How to get into Equity Research

How to get into Equity Research

Imagine being told to invest your hard-earned money in say stocks, by throwing a dice in a roulette machine. Whether you are a trader in a firm, or even an average Balvinder from a remote Indian city with a yet unchanged name, the chances of ever seeing that money invested and returned with benefits will be as slim as winning a million dollar lottery.

Buying, selling, and holding stocks is a science if you want it to be done right. That’s where the expertise of Equity Research Analysts fly in wearing a cape. Equity Researchers primarily figure out the financial health of a company and use all sorts of financial modelling to predict its growth or fall. Thus, they are the ones equipped to tell you, within some amount of precision, whether to buy, sell or hold that company’s stocks for investment purposes.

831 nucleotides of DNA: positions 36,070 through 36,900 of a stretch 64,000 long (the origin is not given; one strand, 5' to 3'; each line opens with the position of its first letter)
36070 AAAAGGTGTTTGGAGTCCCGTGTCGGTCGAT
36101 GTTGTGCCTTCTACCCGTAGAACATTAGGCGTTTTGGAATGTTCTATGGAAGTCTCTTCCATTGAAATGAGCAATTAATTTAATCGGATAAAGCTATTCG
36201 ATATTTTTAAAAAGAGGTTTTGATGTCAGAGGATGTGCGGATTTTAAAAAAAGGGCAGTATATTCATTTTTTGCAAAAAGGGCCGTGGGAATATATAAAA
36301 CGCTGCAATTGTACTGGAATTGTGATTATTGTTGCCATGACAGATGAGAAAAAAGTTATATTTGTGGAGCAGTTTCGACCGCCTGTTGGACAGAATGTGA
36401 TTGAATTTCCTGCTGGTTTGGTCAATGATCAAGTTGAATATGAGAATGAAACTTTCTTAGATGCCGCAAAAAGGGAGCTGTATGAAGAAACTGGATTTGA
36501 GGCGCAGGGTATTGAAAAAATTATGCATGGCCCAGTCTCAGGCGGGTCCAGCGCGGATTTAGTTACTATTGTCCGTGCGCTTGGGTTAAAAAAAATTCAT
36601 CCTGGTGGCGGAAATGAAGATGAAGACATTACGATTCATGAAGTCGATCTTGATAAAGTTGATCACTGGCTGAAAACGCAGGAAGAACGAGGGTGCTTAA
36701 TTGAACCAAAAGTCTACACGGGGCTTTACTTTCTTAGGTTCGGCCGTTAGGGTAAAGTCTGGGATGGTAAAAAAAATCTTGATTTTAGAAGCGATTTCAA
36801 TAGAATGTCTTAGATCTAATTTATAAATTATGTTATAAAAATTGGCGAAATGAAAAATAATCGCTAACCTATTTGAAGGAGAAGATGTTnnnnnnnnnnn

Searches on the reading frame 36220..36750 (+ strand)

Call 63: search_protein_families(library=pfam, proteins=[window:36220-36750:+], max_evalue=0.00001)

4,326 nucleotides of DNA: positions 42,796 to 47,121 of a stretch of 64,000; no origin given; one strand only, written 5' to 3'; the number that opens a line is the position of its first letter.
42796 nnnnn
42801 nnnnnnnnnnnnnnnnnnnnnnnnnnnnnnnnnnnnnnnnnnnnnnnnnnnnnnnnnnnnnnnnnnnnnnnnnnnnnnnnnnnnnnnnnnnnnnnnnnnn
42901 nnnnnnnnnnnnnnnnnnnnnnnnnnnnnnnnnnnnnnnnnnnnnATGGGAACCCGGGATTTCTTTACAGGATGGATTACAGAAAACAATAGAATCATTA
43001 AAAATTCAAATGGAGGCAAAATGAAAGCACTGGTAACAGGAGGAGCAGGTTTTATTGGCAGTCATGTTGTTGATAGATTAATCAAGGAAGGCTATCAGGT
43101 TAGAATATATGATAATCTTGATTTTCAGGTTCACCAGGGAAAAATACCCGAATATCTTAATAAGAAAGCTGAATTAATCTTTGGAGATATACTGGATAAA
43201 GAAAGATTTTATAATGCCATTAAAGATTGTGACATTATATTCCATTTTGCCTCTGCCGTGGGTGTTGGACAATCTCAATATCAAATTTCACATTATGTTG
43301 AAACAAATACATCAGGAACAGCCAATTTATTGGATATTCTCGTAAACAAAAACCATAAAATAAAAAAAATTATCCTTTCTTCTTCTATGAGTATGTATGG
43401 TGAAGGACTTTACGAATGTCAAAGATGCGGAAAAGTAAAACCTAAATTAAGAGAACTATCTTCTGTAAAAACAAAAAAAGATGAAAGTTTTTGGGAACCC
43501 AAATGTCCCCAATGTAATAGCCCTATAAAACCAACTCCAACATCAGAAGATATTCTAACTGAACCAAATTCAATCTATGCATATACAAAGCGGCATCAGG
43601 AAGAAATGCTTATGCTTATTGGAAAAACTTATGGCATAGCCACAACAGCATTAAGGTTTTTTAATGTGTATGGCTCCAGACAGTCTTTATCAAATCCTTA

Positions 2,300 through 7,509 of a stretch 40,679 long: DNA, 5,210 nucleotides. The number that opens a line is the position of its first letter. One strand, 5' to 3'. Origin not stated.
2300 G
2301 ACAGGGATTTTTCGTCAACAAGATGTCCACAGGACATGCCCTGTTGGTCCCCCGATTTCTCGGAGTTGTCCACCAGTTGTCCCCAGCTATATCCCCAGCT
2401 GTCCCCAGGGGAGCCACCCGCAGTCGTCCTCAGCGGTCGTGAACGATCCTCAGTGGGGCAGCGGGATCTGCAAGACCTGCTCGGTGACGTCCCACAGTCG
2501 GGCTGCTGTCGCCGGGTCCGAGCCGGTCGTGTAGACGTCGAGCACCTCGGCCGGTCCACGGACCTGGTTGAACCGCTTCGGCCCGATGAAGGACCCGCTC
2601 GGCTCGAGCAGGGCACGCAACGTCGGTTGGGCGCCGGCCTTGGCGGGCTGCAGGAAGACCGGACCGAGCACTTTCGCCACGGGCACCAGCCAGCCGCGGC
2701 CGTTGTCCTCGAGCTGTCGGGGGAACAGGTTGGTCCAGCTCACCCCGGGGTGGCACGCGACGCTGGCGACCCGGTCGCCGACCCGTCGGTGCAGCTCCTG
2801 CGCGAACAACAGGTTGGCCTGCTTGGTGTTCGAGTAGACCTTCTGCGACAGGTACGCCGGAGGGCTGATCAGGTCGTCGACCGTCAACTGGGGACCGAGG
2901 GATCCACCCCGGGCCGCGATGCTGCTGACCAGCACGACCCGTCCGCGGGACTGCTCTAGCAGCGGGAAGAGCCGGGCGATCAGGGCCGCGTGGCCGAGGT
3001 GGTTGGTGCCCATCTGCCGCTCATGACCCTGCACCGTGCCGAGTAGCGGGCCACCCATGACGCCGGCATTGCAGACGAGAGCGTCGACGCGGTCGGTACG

Though in many ways it may sound similar to what investment bankers do, it is different in the motivation behind the two job descriptions.

As an Equity Research Analyst, you will take stock of various market influencers such as the economy, the performance of the industry sector under your consideration, inflation, company’s past financial statements and current performance, industry developments, competitors, and more, to create financial reports that serve as an analytical toolbox for investors and other clients.

Equity Research Analysts work off of available public information to prepare financial reports. Investment Bankers on the other hand, are often privy to details of Mergers and Acquisitions, etc. They handle decisions that are primarily aimed at making money for their clients or organizations. They are on the forefront of making money for their clients while Equity Research Analysts prepare the more theoretical base for further decision making.